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Bashir, who helped David Headley in Mumbai, is a free man

Last updated on: August 07, 2014 14:27 IST

Bashir, who helped David Headley in Mumbai, is a free man

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Vicky Nanjappa.Rediff.com

Intelligence sources tell Vicky Nanjappa/Rediff.com how investigators overlooked an important aspect of the 26/11 case. A key suspect, who helped Pakistani-American terrorist David Headley gather information for the 2008 Mumbai attacks, has never been captured.

During his interrogation, Pakistani-American terrorist David Coleman Headley told American investigators that a man named Bashir escorted him from the time he arrived in Mumbai for the first time on September 14, 2006 (Headley stayed in India till December 14, 2006), and on his subsequent visits in 2008 and 2009 as well.

Bashir, according to sources, rented an apartment near the Sterling Cinema in south Mumbai. Headley then stayed at the Outram Hotel near Bashir's apartment.

When Headley returned in 2008 and 2009 -- when he conducted surveys of possible attack sites in Delhi and Pune -- he sought Bashir's help. The two men surveyed the German Bakery and Osho Ashram in Pune. Whatever material Headley collected, he dropped it off at Bashir's home in Mumbai.

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Image: A rabbi framed against a wall with bullet holes at Nariman House, one of the targets of the 26/11 Mumbai attacks.
Photographs: Arko Datta/Reuters

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Vicky Nanjappa/Rediff/com

On his return to Mumbai from Pune in 2009, David Headley visited Bashir's home to collect the material and some of his luggage.

'From Pune I went to Mumbai,' Headley told Federal Bureau of Investigation agents. 'I also went to a cyber cafe and accessed my mail. I went to see a movie in the same theatre which I had visited in 2008. After the movie, I went to Bashir's house and took some stuff from the luggage. Bashir told me his immigration to Canada was almost through.'

Bashir, Headley told the FBI, was a contact provided to him by Pakistani-Canadian Tahawwur Rana, who was sentenced to 14 years in prison for providing material support to the Lashkar-e-Tayiba and for his involvement in a plot to attack a Danish newspaper.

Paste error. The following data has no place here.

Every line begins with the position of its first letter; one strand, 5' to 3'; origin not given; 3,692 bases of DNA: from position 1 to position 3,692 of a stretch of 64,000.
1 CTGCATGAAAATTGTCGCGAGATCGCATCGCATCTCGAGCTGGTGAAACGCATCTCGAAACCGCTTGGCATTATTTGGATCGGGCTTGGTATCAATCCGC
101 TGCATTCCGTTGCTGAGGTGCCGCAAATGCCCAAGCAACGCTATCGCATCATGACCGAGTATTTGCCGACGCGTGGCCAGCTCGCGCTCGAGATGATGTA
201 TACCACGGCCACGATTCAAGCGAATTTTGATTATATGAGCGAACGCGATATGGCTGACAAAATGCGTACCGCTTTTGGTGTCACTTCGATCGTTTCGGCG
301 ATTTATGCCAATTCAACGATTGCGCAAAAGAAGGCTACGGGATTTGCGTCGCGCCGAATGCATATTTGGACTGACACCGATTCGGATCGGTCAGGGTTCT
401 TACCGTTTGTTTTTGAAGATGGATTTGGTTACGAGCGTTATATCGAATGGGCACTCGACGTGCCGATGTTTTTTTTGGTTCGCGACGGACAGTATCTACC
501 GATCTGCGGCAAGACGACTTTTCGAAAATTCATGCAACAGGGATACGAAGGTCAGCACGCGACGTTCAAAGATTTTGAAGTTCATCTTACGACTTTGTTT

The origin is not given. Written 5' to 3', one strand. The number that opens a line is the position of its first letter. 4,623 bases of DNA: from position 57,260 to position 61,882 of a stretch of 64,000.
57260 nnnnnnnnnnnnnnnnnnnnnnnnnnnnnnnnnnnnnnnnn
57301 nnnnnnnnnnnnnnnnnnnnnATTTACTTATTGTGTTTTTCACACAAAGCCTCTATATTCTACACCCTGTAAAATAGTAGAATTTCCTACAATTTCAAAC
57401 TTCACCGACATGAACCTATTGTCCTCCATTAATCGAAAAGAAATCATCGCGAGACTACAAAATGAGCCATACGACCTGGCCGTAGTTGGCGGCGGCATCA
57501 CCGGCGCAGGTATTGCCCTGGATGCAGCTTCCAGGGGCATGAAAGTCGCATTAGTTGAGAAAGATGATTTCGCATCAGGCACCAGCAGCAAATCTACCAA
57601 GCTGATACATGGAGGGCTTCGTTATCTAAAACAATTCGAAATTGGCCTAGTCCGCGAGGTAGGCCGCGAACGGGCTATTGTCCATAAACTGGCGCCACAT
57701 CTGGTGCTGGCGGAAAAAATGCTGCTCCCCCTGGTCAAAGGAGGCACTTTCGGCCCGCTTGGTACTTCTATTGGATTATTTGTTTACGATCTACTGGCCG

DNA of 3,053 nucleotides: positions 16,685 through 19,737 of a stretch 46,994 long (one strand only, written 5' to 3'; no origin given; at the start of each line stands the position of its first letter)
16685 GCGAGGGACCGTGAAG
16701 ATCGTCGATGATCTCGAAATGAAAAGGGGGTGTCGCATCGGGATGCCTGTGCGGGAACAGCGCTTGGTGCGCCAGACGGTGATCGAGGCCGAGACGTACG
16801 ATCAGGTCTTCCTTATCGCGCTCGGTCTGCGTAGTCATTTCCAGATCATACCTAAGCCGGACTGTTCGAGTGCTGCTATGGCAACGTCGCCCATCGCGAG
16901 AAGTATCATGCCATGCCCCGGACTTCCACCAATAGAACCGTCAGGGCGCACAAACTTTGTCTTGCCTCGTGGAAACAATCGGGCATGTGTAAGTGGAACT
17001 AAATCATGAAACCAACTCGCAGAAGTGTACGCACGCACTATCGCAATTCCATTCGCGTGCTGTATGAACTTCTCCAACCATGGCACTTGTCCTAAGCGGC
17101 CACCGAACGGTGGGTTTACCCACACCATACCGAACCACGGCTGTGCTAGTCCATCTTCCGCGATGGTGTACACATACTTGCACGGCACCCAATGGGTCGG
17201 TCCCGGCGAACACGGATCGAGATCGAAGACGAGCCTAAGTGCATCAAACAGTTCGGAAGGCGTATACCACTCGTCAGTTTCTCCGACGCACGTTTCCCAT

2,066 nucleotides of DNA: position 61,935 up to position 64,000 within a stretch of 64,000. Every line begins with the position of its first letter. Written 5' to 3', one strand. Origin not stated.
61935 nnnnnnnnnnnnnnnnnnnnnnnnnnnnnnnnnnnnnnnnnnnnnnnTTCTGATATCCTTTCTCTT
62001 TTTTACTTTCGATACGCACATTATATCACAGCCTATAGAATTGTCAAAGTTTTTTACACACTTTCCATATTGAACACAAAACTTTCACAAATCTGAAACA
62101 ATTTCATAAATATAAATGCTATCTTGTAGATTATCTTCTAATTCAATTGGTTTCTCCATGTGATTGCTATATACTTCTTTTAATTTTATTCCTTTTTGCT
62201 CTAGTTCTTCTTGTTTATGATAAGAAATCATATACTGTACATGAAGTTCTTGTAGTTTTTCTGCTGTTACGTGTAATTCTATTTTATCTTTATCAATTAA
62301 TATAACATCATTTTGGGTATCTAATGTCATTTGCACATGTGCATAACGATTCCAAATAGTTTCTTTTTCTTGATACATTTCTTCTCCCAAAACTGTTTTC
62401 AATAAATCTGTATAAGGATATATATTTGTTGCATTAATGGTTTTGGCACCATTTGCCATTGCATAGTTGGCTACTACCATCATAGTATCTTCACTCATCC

Bashir was Rana's contact in India, helped Headley with paperwork and escorted him around.

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Image: Smoke emerges from the Taj Mahal Hotel in Mumbai, in this photograph shot in the early hours of November 27, 2008.
Photographs: Arko Datta/Reuters

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Vicky Nanjappa/Rediff.com

'I carried $3,000, $4,000 during my first trip and two credit cards,' Headley told FBI agents and later India's National Investigation Agency agents. 'During that trip, I carried my mother-in-law's camera with which I took videos and photographs. I cannot recollect the model of the camera. I spoke to Rana before my visit who told me that Bashir would receive me at Mumbai airport.'

'This was my first visit to India. I had never visited the country in any other name before this,' Headley said.

According to sources, neither the Mumbai police nor the NIA discovered who Bashir was.

Headley told his interrogators that Bashir had received him at Mumbai airport in September 2006. The airport is under CCTV surveillance, but it appears investigators have not tried to put a face to Bashir.

Tracking down Bashir, NIA agents say, is difficult since he may now be living in Canada.

"Bashir is a very important link to the Headley case," an intelligence expert told this correspondent, speaking on condition that he would not be identified by name in this report. "India has not attempted to seek information from Canada about Bashir."


Image: People duck for cover as gunshots are fired from inside the Taj Mahal hotel in Mumbai in this photograph taken in the early hours of November 27, 2008.
Photographs: Punit Paranjpe/Reuters

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